THE STATE OF SOUTH CAROLINA
In The Supreme Court
Brenda Wilson, Appellant,
James Moseley, James
Fayssoux, Samuel Stilwell
and Tom Bozeman, jointly
and individually, Respondents.
Appeal From Greenwood County
C. Victor Pyle, Jr., Judge
Opinion No. 24664
Heard June 6, 1996 - Filed August 4, 1997
Brenda Wilson, pro se.
Thomas H. Bozeman, of Grayson, Smith, Stodghill & Price, of
Greenville, pro se: Robin B. Stilwell, of Greenville, for
respondent Samuel Stilwell; Samuel W. Outten and Jack H. Tedards,
Jr., both of Leatherwood, Walker, Todd & Mann, of Greenville,
for respondents James Moseley and James Fayssoux.
Finney, C.J.: In this attorney malpractice action, Appellant Brenda
Wilson appeals the granting of summary judgment in favor of respondents. We
Appellant purchased real property from an individual who had acquired
the property through a tax sale in 1983. Respondent Moseley closed this purchase
for appellant. Appellant refinanced the property through Carolina Investors.
Respondent Fayssoux closed the refinancing transaction and issued a title insurance
policy. Appellant subsequently defaulted on the note and mortgage held by
Carolina Investors and the mortgage was foreclosed.
Appellant commenced this action alleging respondents committed
attorney malpractice. Respondents individually filed motions for summary
judgment. The trial judge granted the summary judgment motions in favor of each
of the respondents and appellant's complaint was dismissed with prejudice.
Appellant essentially asserts respondents breached their duties as
attorneys because they failed to discover and disclose a tax deed in the chain of
title. Appellant claims because of the alleged defective title, she was unable to sell
the property and she stopped making mortgage payments; consequently, the
property was foreclosed.
Summary judgment is appropriate when it is clear there is no genuine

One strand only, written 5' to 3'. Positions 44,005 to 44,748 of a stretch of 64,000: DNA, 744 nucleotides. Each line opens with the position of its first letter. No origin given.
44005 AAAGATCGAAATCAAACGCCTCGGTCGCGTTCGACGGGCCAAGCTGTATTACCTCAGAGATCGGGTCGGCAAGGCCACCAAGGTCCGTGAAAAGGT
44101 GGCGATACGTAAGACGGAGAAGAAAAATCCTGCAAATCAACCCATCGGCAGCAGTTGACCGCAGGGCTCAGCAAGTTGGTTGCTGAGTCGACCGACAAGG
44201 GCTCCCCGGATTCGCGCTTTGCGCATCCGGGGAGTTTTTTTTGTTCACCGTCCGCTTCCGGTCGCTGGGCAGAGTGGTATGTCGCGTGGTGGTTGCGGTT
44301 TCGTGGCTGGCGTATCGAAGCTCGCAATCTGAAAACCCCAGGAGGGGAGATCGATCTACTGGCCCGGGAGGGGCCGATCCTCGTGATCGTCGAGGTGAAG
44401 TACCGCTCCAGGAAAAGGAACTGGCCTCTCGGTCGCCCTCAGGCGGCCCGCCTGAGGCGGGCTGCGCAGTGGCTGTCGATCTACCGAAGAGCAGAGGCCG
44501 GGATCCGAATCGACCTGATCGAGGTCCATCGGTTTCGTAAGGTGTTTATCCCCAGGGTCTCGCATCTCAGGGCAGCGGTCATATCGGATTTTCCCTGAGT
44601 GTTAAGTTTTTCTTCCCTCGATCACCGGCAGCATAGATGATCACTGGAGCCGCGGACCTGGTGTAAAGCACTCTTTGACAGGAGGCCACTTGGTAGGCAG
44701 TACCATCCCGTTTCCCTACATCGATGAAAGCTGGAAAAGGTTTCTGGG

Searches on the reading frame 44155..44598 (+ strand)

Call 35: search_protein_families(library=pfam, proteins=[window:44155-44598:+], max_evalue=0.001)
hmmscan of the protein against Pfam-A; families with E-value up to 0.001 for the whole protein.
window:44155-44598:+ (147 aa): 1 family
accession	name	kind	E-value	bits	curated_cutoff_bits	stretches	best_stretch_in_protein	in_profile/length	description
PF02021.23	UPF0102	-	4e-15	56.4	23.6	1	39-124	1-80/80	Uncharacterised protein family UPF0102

issue of material fact and the moving party is entitled to a judgment as a matter
of law. Cafe Associates, Ltd. v. Gerngross, 305 S.C. 6, 406 S.E.2d 162 (1991). In
ruling on a motion for summary judgment, the evidence and the inferences which
can be drawn therefrom should be viewed in the light most favorable to the non-
moving party. Id.
Based on the evidence presented, the circuit court found respondents
were entitled to summary judgment as a matter of law. We agree. The circuit
court was faced with the question whether the tax deed clouded appellant's title,
thus imposing a duty on the closing attorneys to act with diligence to discover and
remove the cloud. "A cloud on title is a claim which on its face appears valid, but
resort to extrinsic evidence will show its invalidity." Freeman v. Colwell Mortgage
Corp., 297 S.C. 335, 3-17 S.E.2d 108 (1989). The deed of conveyance from a tax sale
must be held and taken as prima facie evidence of a good title in the holder, that
all proceedings have been regular and that all legal requirements have been
complied with. S.C. Code Ann. § 12-51-160 (Supp. 1996).1 No action for the
recovery of land sold under statutory provisions may be maintained unless brought
within two years from the date of the tax sale. Id. Since more than two years had
passed from the time of the tax sale, there was no factual issue whether there was
a cloud on appellant's title. Even if there were a cloud, it was not the proximate
cause of the foreclosure. The proximate cause of appellant's loss was her failure
to make payments according to the note, which obligations were separate and
independent of any alleged problem with the title.
Further, appellant did not provide evidence that the property was
unmarketable because of a defective title. Respondents presented evidence that the
property has been resold at least once subsequent to appellant's possession and that
she had marketable title. Accordingly, the trial judge properly found there was no
genuine issue of fact whether there was a defect on appellant's title and granted
1 Current statutory language was previously codified at S.C. Code Al-in. § 12-49-
570, repealed by 1985 Act No. 166, § 17, effective January 1, 1986.
BRENDA WILSON v. JAMES MOSELEY, et al.
summary judgment in respondents' favor.
The circuit court found that respondents Bozeman and Stilwell were
not liable to appellant since neither represented her in connection with this matter.
We agree. Accordingly, we affirm the circuit court's grant of summary judgment
in favor of respondents Bozeman and Stilwell.
Since the above reasons for granting summary judgment are
dispositive, we need not address the remaining grounds. We affirm the circuit
court's grant of summary judgment in favor of all respondents and dismissal with
TOAL, A.J., MOORE, WALLER and BURNETT, JJ., concur.